Thiopurine methyltransferase in acute lymphoblastic leukaemia: biochemical and molecular biological aspects.
until further notice
SourceEuropean Journal of Cancer, 41, 4, (2005), pp. 613-623
Article / Letter to editor
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European Journal of Cancer
SubjectIGMD 3: Genomic disorders and inherited multi-system disorders; NCMLS 2: Immune Regulation; ONCOL 1: Hereditary cancer and cancer-related syndromes; ONCOL 2: Age-related aspects of cancer; ONCOL 3: Translational research; UMCN 1.4: Immunotherapy, gene therapy and transplantation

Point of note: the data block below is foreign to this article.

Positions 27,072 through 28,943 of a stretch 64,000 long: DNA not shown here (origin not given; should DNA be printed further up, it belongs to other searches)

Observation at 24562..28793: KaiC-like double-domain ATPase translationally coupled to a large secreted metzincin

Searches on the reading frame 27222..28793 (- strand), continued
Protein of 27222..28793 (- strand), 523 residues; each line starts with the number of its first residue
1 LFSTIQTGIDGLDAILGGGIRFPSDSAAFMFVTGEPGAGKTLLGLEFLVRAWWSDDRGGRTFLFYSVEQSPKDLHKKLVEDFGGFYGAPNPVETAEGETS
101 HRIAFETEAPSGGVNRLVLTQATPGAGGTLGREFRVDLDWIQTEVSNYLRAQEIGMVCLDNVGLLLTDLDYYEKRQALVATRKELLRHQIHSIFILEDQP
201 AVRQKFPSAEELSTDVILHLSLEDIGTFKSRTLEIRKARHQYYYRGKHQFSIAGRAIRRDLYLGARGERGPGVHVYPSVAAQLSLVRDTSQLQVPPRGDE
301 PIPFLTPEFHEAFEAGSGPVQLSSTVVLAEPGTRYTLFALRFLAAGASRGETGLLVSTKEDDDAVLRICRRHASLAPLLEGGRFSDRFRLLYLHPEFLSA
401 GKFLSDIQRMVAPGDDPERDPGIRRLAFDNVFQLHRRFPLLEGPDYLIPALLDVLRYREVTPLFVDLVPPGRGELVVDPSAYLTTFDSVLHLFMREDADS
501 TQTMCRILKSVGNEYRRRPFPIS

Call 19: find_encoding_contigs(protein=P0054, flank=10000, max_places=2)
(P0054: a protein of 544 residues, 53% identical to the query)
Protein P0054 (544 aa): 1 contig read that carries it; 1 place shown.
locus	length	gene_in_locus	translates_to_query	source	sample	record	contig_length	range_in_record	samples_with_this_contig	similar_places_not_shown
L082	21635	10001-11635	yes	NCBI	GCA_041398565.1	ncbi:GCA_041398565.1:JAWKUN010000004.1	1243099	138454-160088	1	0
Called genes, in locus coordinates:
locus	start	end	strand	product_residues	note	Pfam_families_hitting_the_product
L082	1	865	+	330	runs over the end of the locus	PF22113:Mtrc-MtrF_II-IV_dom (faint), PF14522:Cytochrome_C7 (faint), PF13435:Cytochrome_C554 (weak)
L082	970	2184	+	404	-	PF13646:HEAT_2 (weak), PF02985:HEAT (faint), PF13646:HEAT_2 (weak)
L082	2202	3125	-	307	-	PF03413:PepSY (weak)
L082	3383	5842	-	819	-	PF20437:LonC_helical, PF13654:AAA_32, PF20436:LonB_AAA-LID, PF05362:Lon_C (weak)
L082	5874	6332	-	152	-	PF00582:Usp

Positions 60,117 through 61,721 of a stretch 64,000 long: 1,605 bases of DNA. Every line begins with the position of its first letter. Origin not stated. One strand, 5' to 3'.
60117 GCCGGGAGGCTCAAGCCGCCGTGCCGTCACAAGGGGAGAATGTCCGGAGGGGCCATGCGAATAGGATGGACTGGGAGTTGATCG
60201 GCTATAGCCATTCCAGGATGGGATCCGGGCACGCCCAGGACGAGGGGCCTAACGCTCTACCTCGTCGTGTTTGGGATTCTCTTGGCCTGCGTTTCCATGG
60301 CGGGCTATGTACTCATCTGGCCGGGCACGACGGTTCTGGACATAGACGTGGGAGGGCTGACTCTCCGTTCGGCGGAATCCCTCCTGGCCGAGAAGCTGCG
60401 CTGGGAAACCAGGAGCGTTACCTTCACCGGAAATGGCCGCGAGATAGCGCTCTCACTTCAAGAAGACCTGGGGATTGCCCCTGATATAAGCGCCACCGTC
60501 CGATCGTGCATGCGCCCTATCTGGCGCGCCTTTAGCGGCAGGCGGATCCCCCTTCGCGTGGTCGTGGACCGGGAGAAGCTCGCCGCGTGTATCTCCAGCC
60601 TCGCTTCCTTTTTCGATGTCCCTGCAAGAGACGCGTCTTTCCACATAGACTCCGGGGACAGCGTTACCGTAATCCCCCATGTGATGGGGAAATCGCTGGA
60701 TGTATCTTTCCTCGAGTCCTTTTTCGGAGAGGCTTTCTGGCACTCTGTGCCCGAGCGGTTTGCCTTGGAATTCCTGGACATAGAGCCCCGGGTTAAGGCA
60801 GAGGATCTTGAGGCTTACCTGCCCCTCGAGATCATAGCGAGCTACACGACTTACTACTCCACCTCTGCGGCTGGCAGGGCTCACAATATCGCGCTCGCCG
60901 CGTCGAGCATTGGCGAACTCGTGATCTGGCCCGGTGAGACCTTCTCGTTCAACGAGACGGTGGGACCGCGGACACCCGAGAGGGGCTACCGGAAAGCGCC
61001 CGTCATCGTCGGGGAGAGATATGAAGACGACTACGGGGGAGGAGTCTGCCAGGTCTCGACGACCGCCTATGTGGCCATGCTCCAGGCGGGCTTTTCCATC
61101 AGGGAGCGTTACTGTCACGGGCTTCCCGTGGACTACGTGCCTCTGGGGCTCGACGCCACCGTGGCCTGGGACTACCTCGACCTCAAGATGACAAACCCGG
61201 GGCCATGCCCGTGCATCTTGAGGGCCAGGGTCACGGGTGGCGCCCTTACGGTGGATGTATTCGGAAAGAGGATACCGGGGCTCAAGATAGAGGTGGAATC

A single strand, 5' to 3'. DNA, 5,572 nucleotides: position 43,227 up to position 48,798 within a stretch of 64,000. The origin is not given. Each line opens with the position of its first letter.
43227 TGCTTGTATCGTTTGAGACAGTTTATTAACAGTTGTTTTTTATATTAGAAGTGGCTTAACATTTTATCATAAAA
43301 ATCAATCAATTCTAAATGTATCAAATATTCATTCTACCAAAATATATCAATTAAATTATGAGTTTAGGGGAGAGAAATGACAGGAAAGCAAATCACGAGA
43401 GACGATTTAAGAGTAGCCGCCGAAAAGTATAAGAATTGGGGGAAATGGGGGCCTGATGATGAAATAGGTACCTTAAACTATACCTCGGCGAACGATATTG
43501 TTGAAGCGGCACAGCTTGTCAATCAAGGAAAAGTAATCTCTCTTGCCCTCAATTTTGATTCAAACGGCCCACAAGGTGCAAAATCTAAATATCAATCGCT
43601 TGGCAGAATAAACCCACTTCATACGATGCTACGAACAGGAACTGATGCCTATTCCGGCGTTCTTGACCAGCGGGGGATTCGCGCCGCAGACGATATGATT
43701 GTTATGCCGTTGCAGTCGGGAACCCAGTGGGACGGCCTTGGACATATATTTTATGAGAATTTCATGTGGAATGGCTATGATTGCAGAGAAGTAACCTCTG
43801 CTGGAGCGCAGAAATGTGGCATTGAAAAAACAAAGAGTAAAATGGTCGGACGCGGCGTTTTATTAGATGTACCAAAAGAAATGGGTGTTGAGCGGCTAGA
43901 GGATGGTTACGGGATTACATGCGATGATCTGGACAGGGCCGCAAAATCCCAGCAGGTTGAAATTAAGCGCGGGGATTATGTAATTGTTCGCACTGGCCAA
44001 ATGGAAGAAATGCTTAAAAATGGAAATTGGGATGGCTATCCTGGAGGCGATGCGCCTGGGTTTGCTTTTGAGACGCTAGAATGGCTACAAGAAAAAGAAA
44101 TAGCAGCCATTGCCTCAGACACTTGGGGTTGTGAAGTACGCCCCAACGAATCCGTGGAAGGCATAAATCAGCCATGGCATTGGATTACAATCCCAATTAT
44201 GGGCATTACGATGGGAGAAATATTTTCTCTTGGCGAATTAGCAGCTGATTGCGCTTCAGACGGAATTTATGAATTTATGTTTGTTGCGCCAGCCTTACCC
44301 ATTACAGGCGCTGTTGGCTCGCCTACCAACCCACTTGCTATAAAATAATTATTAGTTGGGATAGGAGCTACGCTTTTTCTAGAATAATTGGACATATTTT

Thiopurine S-methyltransferase (TPMT) is a cytosolic enzyme, catalysing S-methylation of aromatic and heterocyclic sulphhydryl compounds. TPMT activities and genotypes have been determined in patients with acute lymphoblastic leukaemia (ALL) and in control children. Median red blood cell (RBC) TPMT activity in ALL patients at diagnosis was significantly lower than in controls (median 11.5 pmol/10(7) RBC*hr; range 1.7-30.7; n = 191 vs. 14.6 pmol/10(7) RBC*hr; range 1.6-50.7; n = 140). This reduction of TPMT activity in ALL patients was not due to differences in the frequency of mutations in the TPMT gene. In concordance with other authors, we found a higher TPMT activity during maintenance treatment with 6-mercaptopurine (6MP) than at diagnosis and in controls. However, we observed that TPMT activity was already significantly increased after the induction therapy, before the patients received 6MP (median 17.5; range 3.9-40.3 pmol/10(7) RBC*hr; n = 139). In vitro experiments indicate that the early increase of TPMT activity during treatment may be explained by the use of antifolates, e.g., methotrexate and trimethoprim.
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